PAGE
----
In urban areas—and in not so urban areas—around the globe, Uber and Lyft are ubiquitious. But knowing just how many are out there at a given time is a problem that’s eluded municipal transportation officials since the ride-hailing services burst onto the scene. That is, until now.
New research by Northeastern associate professor Alan Mislove and assistant professor Christo Wilson pulls back the curtain on this information, which is criticial for municipal planners to make decisions on how to budget for mass transit updates, to understand the traffic impact on their cities and towns, and to get a picture of just what they’re grappling with.
“Our perception that this is a really critical issue in San Francisco is one that’s shared by people across the country.”
Mislove and Wilson, both in the College of Computer and Information Science, conducted a study of the density of Uber and Lyft vehicles in San Francisco. Mislove’s research includes network measurement, networking, and security and privacy issues associated with online social networks, and Wilson’s research focuses broadly on security, privacy, and transparency on the web. Together, they created a program that can determine the volume of drivers in the city, collecting data that are typically held closely by both companies.
The program uses the data available on the Uber and Lyft smartphone apps to create a broader map of the city. Wilson explained that each time a user calls up one of the apps, it shows the eight closest cars to that person. So, they created hundreds of accounts for both companies and placed those accounts strategically throughout the city.
“We run our fake accounts, and they all start asking Uber and Lyft what the eight closest cars to me are,” Wilson said. “Since we have so many, we get a complete picture of all the cars in that location.”
Their research revealed that on a typical weekday in San Francisco, Uber and Lyft are operating more than 5,700 vehicles, which make more than 170,000 trips within the city. From Mondays to Fridays, these vehicles travel roughly 570,000 miles within the city, accounting for 20 percent of local daily traffic.
“If you’re an urban planner or a civil engineer, this is huge.”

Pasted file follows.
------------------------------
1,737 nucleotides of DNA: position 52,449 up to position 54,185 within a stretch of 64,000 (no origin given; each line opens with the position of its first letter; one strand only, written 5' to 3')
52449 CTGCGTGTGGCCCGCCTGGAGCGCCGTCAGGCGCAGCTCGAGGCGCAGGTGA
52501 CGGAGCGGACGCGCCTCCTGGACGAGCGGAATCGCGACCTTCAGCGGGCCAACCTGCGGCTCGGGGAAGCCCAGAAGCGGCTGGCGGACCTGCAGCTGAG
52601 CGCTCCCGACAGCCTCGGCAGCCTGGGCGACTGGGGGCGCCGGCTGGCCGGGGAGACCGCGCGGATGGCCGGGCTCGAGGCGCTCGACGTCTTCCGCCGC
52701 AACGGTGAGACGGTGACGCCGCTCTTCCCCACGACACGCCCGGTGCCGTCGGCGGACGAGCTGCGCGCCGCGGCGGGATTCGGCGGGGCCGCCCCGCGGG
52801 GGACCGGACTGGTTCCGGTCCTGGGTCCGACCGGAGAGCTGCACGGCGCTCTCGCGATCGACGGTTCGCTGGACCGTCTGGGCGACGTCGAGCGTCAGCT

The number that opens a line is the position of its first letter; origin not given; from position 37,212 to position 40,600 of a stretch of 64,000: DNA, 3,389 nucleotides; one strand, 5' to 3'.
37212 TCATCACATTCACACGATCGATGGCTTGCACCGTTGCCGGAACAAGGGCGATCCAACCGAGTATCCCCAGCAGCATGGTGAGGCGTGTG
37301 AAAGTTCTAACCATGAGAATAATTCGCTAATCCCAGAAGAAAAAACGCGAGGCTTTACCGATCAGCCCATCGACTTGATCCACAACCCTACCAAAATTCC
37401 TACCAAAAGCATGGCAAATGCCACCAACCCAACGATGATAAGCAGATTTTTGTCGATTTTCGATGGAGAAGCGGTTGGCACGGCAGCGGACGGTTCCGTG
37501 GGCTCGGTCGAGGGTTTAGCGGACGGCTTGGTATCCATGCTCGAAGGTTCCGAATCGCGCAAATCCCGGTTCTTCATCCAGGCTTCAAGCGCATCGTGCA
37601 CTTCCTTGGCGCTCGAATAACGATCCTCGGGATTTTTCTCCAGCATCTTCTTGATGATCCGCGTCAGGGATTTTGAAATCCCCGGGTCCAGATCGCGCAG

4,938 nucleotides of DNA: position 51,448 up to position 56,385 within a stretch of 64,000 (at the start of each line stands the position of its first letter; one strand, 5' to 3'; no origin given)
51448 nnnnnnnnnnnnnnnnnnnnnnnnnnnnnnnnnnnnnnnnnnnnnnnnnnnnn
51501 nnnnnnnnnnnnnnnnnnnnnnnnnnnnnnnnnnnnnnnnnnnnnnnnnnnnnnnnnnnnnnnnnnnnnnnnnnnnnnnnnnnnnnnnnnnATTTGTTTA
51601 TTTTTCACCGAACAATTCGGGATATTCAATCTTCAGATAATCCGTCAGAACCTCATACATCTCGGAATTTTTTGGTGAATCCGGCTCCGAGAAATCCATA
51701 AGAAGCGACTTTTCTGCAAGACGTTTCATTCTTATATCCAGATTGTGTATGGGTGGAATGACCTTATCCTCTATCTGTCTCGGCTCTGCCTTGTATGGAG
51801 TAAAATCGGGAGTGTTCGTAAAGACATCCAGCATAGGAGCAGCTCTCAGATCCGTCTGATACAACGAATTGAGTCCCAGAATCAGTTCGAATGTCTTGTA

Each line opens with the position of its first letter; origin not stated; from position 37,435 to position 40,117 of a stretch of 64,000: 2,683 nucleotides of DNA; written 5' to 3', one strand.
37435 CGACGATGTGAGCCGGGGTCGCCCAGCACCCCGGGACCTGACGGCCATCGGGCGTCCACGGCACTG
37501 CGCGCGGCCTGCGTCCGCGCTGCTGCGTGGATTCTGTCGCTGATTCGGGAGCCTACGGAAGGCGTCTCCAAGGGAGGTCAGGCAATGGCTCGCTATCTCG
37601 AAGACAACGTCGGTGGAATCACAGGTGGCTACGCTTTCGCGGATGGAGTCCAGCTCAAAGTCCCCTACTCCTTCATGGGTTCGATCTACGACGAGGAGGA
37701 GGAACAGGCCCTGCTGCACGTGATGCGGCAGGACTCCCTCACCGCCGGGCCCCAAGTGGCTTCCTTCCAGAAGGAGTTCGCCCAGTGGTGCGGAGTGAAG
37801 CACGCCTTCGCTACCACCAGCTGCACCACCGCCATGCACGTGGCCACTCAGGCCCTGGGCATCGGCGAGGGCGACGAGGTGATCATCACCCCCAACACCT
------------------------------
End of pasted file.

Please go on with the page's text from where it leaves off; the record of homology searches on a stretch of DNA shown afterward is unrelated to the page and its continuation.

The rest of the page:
Commissioned by the San Francisco County Transportation Authority, or SFCTA, the research focused specifically on the City by the Bay. But Wilson said transportation officials across the country have expressed interest in their work since it published.
Joe Castiglione, SFCTA’s deputy director for technology, data, and analysis, agrees. “I’ve fielded dozens of questions and inquiries from officials who are dying to get their hands on the same information for their cities,”he said. “Our perception that this is a really critical issue in San Francisco is one that’s shared by people across the country.”
Wilson and Mislove also found that Uber and Lyft cars were more concentrated in the “densest and most congested parts of San Francisco.” This, too, is something that may impact how transportation officials and city planners budget for public transportation.
“If you’re an urban planner or a civil engineer, this is huge,” Wilson said. “It will definitely impact your investment strategy going forward. Maybe you don’t invest in more buses or trains, but instead in the roads—doing that with ride-sharing in mind.”
Indeed, traffic congestion generally impacts dozens of other areas of life—air quality, accessibility, and mass transportation ridership are a few examples Castiglione offered. But until now, he and others in the field simply had no way of knowing what sort of impact Uber and Lyft rides were having on the broader traffic picture in San Francisco.
“We were in the dark, and this turned the light on,” he said.